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2.4 Proteins

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Samar Totonchy

on 7 February 2017

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Transcript of 2.4 Proteins

Thank You
Amino acids and polypeptides
- Polypeptides are chains of amino acids linked together by condensation reactions hence held together by peptide bonds.

- Polypeptides are the main component of proteins


- The condensation reaction involves the amine group (-NH2) of one amino acid and the Carboxyl group (-COOH) of another.

- Water is eliminated and a new bond is formed between the two amino acids, called a peptide bond.


Amino acids and polypeptides
Chains of fewer than 20 amino acids are usually referred to as oligopeptides.

Insulin is a small protein that contains two polypeptides, one with 21 amino acids and the other with
Drawing Peptide Bonds

Features of a Peptide Bond:

- Chain of atoms linked by single covalent bonds forming the backbone of the oligopeptide with a repeating sequence of -N-C-C-

- A hydrogen atom is linked by a single bond to each nitrogen atom and an oxygen atom is linked by a double bond to one of the two carbon atoms.

- The amine (-NH2) and carboxyl (-COOH) groups are used in forming the peptide bond and only remain at the ends of the chain. These are called the amino and carboxyl terminals of the chain.

- The R groups of each amino acid remain and project outwards from the backbone.

The Diversity of Amino Acids

There are twenty different amino acids in polypeptides synthesized on ribosomes.

The amino acids that are linked together by ribosomes to make polypeptides all have some identical structural features:
- A carbon atom in the center of the molecule is bonded to an amine group
- A carboxyl group
- A hydrogen atom

The carbon atom is also bonded to an R group, which is different in each amino acid.

Amino acids and polypeptides
2.4 Proteins
Tetrapeptide: The
green
is the amino end and the
blue
is the carboxyl end
.

Tripeptide: The
green
is the amino end and the
blue
is the carboxyl end.

Common amino acids
The amine group and the carboxyl groups are used up in forming the peptide bond, so it is the R groups of the amino acids that give a polypeptide its character.


Some proteins contain amino acids that are not in the basic repertoire of twenty. In most cases this is due to one of the twenty being modified after a polypeptide has been synthesized.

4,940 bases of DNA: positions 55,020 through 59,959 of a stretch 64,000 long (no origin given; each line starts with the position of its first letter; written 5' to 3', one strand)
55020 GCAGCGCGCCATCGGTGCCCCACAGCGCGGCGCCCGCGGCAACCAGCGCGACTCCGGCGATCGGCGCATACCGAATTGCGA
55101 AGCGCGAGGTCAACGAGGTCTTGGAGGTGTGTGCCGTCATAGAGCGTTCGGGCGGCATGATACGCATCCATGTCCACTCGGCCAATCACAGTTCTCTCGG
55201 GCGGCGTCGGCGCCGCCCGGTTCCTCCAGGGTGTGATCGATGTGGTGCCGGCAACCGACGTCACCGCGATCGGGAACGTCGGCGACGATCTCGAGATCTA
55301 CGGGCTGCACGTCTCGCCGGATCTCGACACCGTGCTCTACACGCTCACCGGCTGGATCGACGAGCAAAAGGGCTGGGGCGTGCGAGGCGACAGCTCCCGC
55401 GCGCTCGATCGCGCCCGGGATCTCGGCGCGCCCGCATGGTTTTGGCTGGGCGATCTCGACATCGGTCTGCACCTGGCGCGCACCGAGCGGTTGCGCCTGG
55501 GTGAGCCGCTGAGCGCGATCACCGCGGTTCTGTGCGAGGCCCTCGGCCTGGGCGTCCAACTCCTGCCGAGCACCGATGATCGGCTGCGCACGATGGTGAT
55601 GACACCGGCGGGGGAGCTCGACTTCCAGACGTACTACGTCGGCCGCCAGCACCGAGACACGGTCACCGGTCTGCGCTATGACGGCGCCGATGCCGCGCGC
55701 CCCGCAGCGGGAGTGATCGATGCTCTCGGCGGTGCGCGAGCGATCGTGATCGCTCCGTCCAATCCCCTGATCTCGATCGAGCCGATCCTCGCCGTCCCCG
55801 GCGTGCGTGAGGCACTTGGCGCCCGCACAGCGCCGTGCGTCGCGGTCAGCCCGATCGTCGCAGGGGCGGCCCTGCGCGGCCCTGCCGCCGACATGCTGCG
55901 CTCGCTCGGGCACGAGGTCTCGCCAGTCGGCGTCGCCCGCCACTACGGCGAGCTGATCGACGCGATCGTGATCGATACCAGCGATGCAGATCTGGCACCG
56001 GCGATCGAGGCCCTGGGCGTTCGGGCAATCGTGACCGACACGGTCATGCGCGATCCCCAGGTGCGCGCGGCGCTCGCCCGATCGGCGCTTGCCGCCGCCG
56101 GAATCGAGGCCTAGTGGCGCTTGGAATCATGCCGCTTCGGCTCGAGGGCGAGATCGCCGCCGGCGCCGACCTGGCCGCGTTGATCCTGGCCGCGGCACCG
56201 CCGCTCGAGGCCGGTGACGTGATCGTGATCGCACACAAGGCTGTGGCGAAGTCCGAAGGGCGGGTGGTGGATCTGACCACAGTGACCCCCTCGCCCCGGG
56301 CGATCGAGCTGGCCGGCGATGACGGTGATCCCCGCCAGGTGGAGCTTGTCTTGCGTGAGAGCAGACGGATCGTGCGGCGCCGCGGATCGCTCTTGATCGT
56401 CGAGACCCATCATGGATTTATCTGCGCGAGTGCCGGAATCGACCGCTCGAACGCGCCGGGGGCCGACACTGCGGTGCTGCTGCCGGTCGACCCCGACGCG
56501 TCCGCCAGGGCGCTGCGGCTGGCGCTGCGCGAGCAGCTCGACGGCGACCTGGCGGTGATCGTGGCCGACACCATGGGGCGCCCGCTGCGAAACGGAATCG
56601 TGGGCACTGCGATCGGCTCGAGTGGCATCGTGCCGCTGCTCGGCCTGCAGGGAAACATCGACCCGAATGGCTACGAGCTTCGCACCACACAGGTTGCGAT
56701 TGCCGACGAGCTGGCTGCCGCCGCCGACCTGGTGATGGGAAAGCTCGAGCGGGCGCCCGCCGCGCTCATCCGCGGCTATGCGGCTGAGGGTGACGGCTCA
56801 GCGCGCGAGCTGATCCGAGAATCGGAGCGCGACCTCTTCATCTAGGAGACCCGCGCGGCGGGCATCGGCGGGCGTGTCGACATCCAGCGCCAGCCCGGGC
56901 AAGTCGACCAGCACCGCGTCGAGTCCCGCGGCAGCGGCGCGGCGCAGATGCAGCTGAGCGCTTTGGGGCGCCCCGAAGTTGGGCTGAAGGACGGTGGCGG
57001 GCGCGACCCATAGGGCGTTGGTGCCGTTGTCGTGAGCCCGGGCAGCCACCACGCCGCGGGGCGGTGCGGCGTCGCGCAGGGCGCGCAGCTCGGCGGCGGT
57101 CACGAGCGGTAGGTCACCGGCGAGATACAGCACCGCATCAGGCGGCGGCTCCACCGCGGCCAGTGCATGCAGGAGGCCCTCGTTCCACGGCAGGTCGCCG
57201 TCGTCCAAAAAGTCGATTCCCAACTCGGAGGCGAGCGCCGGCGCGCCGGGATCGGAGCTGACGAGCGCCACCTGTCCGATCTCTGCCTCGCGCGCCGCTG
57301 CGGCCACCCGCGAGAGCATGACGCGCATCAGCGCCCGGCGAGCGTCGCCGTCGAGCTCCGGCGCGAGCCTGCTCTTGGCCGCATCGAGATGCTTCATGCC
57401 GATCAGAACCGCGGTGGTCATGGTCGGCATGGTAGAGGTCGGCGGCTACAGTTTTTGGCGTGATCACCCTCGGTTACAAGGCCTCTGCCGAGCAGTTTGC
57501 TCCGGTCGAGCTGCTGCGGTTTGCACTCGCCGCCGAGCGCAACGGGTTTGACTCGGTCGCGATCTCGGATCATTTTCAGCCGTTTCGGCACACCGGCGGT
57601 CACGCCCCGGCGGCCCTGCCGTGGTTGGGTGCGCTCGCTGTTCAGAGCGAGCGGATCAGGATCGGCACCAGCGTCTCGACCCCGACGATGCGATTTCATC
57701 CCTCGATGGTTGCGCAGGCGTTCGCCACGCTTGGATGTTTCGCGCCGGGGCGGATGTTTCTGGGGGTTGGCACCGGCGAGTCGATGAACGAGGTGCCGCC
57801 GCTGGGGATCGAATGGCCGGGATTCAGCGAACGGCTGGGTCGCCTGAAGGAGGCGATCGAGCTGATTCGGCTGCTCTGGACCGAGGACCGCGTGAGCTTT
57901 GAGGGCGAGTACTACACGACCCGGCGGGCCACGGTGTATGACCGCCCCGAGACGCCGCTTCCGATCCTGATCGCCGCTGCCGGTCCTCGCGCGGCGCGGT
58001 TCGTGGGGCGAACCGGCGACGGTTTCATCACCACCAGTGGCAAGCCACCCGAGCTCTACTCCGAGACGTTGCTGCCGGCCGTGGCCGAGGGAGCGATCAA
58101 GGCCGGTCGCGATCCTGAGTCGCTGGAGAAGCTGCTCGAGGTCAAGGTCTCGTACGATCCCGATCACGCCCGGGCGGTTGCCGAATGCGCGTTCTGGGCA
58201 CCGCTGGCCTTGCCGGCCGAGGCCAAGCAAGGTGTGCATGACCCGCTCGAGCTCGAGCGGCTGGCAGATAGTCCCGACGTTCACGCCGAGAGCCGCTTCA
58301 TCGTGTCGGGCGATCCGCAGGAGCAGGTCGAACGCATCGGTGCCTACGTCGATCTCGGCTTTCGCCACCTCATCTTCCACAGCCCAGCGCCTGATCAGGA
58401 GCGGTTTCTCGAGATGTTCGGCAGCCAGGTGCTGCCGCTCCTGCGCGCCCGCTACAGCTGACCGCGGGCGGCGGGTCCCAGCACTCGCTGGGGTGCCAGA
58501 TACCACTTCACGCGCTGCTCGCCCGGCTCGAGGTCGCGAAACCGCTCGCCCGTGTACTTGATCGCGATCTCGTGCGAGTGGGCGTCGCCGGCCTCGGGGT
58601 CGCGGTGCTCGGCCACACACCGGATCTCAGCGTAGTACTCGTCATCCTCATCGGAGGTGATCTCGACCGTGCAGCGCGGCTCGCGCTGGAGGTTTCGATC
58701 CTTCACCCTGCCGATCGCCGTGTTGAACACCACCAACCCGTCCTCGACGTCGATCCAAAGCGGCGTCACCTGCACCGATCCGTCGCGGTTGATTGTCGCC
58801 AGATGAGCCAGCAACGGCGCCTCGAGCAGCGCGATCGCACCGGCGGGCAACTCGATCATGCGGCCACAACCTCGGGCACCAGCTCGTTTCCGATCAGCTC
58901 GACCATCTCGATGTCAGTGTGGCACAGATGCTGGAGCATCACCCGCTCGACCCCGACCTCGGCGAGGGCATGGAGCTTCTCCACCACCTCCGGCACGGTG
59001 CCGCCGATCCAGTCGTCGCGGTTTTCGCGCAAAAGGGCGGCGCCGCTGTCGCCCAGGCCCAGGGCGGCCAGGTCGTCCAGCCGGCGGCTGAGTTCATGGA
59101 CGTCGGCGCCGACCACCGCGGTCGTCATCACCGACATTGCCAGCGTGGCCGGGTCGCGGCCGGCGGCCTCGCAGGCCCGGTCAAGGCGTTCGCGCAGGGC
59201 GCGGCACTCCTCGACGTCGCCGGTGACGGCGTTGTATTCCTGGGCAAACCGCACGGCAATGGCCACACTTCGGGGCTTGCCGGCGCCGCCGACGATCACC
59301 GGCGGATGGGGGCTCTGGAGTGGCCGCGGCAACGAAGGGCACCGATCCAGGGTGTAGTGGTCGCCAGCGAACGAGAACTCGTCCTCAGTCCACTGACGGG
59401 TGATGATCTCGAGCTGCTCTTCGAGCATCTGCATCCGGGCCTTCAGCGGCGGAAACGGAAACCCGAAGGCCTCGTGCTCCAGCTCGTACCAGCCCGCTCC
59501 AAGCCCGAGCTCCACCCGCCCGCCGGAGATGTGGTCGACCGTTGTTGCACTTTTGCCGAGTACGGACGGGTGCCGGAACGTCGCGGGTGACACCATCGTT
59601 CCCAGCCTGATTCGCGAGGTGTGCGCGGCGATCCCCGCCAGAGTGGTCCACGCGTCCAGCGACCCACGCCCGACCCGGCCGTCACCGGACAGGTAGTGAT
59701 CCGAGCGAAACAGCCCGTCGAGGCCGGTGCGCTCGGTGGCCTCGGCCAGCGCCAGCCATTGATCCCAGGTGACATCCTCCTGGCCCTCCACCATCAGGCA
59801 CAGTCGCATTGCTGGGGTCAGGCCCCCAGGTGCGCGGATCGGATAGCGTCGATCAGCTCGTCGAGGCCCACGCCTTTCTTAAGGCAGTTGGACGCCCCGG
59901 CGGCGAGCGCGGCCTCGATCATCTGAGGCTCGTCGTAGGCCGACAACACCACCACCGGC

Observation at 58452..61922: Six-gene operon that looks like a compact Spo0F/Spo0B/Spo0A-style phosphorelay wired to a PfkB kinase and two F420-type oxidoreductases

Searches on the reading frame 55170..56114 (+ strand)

There is an example of modification of amino acids in collagen, a structural protein used to provide tensile strength in tendons, ligaments, skin and blood vessel walls.


Amino Acids and Origins

Patterns, trends and discrepancies: most but not all organisms assemble polypeptides from the same amino acids.


In some cases amino acids are modified after a polypeptide has been synthesized, but the initial process of linking together amino acids on ribosomes with peptide bonds usually involves the same 20 amino acids.


Hypothesis that have been proposed:

These 20 amino acids were the ones produced by chemical processes on Earth before the origin of life.

They are the ideal 20 amino acids for making a wide range of proteins, so natural selection will always favor organisms that use them.

All life has evolved from a single ancestral species, which used these 20 amino acids.

Polypeptide Diversity
Ribosomes link amino acids together one at a time, until a polypeptide is fully formed.

The number of possible amino acid sequence can be calculated starting with dipeptides. Both amino acids in a dipeptide can be any of the twenty so there are twenty times twenty possible (20 x 20). For a tripeptide sequence there a possible of (20 x 20 x 20) amino acids. For a polypeptide of n amino acids there are 20n possible sequences.

The number of amino acids in a polypeptide can be anything from 20 to tens of thousands.

Genes and Polypeptides

The amino acid sequence of polypeptides is coded for by genes.

A typical cell produces polypeptides with thousands of different sequences and must store the information needed to do this.